Every time you listen to music, you're actually giving yourself a deep, full-brain workout .

It starts with the auditory cortex, which is mainly responsible for taking the music you hear and parsing the most rudimentary features, such as pitch and volume. It works with the cerebellum to break down a stream of musical information into its component parts: pitch, timbre, spatial location and duration. It’s then processed by the mesolimbic system and things get really interesting.

Bartending colors.

Using paint is not the only way to mix colors. Overlap spotlights in a dark room and you get this: 

Mixing red and blue gives pink ? What kind of sorcery is this? This is known as Additive color mixing and  It’s very easy to understand.

An apple is red because all the other wavelengths of light which fall on the apple are either absorbed or scattered and the only color that reaches your eyes is red.

Now that you understand how color perception works. Let’s mix two colored lights, say blue and red. The reason why you see pink is because when both blue and red light reaches your eyes simultaneously, the red and blue cone cells fire up and the translates the resultant color as pink.

It gets even better!  

Although technically white is the combination of all wavelengths of light in the visible region, here’s the deal. To us humans, we don’t need the infinite wavelengths of light to see white. Mere blue, red and green is sufficient. This has to do with the fact that humans are trichromatic!

Looks like the human body is much more intricate than i had marveled! 

PC: blog.visual.ly

This I that one thinks one is, is
Merely a survival mechanism for
The form it is associated with.
The unstained apperception of this
Facilitates the return to
What is prior to all I’s.
It is here that resting in being occurs.
—  The Lost Writings of Wu Hsin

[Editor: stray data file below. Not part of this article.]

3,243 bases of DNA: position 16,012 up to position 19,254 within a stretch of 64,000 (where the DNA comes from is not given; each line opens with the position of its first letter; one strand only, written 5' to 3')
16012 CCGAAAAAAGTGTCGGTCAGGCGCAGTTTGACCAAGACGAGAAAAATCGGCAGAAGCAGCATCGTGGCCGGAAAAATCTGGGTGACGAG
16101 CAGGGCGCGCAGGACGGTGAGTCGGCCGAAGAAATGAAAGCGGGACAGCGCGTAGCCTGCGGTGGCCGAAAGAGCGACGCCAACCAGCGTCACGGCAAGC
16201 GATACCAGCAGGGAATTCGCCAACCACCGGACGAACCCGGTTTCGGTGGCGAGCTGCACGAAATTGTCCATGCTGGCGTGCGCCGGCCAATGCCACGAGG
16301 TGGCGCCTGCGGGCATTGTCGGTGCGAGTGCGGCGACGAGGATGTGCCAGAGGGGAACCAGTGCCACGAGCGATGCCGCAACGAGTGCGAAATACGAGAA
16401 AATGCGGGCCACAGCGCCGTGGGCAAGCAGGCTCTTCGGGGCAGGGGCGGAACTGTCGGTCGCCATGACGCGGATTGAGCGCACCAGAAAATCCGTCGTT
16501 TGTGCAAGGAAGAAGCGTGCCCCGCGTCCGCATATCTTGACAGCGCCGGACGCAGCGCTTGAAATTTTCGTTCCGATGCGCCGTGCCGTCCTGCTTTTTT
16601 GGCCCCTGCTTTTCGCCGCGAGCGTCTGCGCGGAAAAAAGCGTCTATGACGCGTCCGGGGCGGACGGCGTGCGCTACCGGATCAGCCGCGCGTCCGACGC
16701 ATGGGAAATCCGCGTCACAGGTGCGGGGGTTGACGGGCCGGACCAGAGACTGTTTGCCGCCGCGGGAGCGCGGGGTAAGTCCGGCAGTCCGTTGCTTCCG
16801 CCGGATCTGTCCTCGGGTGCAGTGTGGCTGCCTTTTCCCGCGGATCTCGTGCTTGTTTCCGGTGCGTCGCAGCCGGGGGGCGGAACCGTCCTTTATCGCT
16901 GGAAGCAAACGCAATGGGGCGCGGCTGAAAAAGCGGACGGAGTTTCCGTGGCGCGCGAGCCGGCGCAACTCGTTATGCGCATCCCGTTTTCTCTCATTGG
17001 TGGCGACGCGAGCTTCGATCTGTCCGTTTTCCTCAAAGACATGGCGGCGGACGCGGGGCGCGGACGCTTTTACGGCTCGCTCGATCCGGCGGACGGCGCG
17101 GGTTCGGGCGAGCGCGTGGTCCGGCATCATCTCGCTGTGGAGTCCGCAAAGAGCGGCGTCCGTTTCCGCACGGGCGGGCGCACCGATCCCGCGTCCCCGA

In a stunning discovery that overturns decades of textbook teaching, researchers at the University of Virginia School of Medicine have determined that the brain is directly connected to the immune system by vessels previously thought not to exist. That such vessels could have escaped detection when the lymphatic system has been so thoroughly mapped throughout the body is surprising on its own, but the true significance of the discovery lies in the effects it could have on the study and treatment of neurological diseases ranging from autism to Alzheimer’s disease to multiple sclerosis.

“Instead of asking, ‘How do we study the immune response of the brain?’ ‘Why do multiple sclerosis patients have the immune attacks?’ now we can approach this mechanistically. Because the brain is like every other tissue connected to the peripheral immune system through meningeal lymphatic vessels,” said Jonathan Kipnis, PhD, professor in the UVA Department of Neuroscience and director of UVA’s Center for Brain Immunology and Glia (BIG). “It changes entirely the way we perceive the neuro-immune interaction. We always perceived it before as something esoteric that can’t be studied. But now we can ask mechanistic questions.”

“We believe that for every neurological disease that has an immune component to it, these vessels may play a major role,” Kipnis said. “Hard to imagine that these vessels would not be involved in a [neurological] disease with an immune component.”

Kevin Lee, PhD, chairman of the UVA Department of Neuroscience, described his reaction to the discovery by Kipnis’ lab: “The first time these guys showed me the basic result, I just said one sentence: ‘They’ll have to change the textbooks.’ There has never been a lymphatic system for the central nervous system, and it was very clear from that first singular observation – and they’ve done many studies since then to bolster the finding – that it will fundamentally change the way people look at the central nervous system’s relationship with the immune system.”

Even Kipnis was skeptical initially. “I really did not believe there are structures in the body that we are not aware of. I thought the body was mapped,” he said. “I thought that these discoveries ended somewhere around the middle of the last century. But apparently they have not.”

Introverts & Extroverts Have Different Brains: Which One Are You?

Scientists have discovered that the brains of introverts are actually different from those of extroverts. This isn’t too surprising, especially considering all of the research now coming out of the field of neuroplasticity. It refers to various changes that can take place in the brain (including changes in neural pathways and synapses) as a result of shifts in things like: a person’s behaviour or environment; their perception of the environment around them; neural processes; the way they think and feel and more.

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